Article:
little cubes

iOS View Controller Variable Initialization

Zach Posten - 2015 May 06

Inside of a view controller, how do I initialize one variable to the value of another?

Context

  • In my application there is a timer, and I have variables for both the initial value of the timer timerStartingValue and the current value of the timer timerValue (which gets decremented as the timer counts down). In this way, when the timer is reset I know what to reset it to and I can also change this value during run time in the apps settings.
  • I want to initially set the current value of timerValue to whatever timerStartingValue is set to so that when the timer begins counting down for the first time it begins from the correct value.

Research

  • If I attempt to simply set timerValue equal to timerStartingValue:
var timerValue : Int = timerStartingValue
  • I get the error “‘ViewController.Type’ does not have a member named ‘timerStartingValue`”. In Swift it is not valid to have one global variable reference another. The purpose of this is to avoid possible circular references such that neither variable ever gets initialized.
  • The next logical step I came up with was to set timerValue inside of the viewDidLoad() function. The issue with this is that a compiler error is thrown dictating that the “Class ‘ViewController’ has no initializers”. The reason for this is that the init() function of the class needs to be able to give each variable of the class an initial value when the object is instantiated. Because this initial value isn’t given until the viewDidLoad() function is called, which by definition must be called after the object is instantiated, this requirement is not satisfied.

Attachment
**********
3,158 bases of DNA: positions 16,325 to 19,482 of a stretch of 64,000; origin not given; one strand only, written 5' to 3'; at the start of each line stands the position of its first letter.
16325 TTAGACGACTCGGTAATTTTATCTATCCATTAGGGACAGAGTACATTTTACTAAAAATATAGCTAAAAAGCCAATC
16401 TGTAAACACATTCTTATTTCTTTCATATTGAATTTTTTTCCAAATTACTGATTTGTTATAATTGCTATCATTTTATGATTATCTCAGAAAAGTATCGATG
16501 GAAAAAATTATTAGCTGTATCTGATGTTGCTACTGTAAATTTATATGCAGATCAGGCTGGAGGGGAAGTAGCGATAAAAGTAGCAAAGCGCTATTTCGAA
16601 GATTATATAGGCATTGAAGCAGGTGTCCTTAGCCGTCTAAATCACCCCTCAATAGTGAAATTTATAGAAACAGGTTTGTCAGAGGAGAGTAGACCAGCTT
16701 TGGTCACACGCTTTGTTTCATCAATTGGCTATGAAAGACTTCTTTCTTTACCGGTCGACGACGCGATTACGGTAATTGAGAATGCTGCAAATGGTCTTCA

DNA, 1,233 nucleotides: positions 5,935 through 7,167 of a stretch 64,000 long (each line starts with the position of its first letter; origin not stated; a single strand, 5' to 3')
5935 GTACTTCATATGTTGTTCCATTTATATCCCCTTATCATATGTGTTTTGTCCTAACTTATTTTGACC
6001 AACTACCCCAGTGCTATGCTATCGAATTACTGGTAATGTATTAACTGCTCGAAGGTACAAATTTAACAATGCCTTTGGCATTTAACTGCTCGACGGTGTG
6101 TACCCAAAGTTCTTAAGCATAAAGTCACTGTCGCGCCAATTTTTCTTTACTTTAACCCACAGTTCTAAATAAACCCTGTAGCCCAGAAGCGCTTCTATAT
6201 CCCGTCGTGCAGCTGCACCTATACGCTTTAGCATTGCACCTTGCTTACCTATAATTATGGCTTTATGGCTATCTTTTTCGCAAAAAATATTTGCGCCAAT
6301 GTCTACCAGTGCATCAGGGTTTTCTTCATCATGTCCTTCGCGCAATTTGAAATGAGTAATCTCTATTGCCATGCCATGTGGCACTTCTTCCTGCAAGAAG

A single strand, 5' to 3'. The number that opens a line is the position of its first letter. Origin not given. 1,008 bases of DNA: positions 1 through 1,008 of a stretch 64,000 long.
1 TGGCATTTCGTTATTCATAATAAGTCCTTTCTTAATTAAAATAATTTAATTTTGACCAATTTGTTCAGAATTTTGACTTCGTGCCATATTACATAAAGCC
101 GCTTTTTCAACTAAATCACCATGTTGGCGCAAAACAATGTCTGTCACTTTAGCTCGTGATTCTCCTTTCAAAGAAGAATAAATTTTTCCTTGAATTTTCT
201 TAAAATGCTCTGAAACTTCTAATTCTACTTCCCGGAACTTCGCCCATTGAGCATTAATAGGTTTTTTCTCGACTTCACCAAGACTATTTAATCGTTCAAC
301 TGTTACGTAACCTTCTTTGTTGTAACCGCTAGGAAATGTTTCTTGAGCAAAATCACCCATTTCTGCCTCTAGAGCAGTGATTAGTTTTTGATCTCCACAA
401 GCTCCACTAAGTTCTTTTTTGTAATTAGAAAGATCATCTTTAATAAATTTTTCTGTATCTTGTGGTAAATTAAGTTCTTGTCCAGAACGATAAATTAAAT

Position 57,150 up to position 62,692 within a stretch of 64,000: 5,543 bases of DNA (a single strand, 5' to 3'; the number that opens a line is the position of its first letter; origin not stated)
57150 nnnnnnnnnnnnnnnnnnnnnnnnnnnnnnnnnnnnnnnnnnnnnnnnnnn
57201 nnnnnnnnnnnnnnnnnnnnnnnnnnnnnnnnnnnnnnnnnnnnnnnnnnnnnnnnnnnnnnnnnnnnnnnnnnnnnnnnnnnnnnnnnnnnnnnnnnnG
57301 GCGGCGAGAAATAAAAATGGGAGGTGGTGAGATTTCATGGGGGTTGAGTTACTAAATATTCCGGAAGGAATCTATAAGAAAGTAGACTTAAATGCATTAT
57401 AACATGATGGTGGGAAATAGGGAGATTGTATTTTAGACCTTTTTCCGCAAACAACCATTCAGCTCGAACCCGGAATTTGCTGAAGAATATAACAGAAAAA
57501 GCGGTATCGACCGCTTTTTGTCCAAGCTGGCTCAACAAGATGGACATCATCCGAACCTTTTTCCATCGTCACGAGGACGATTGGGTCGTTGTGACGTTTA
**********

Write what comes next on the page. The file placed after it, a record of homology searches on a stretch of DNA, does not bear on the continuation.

• It then makes sense to add an explicit init() method to the class and initialize timerValue in there.
required init(coder aDecoder: NSCoder) { super.init(coder: aDecoder); timerValue = timerStartingValue }
  • This results in the same problem as before, with the init() being called (this time explicitly) before timerValue is set.
  • Moving the assignment of timerValue before the init() call then results in “Use of ‘self’ in property access ‘timerStartingValue’ before super.init initializes self”. This is saying that you’re trying to access a member of the class before the class is instantiated, which is impossible because the member doesn’t yet exist to be accessed.
  • At this point I felt as though I had tried every possible solution to this simple problem. Once again however, Dr. Sebern comes to the rescue! He suggested that I make timerValue an optional by declaring it:
var timerValue : Int?
  • This way, it is automatically initialized to nil when init() is called. Then in viewDidLoad(), timerValue can be assigned to timerStartingValue, as we have been attempting to do this whole time, with no compilation errors.
  • It is worth noting here that because timerValue is an optional, it must be unwrapped before use later in the code.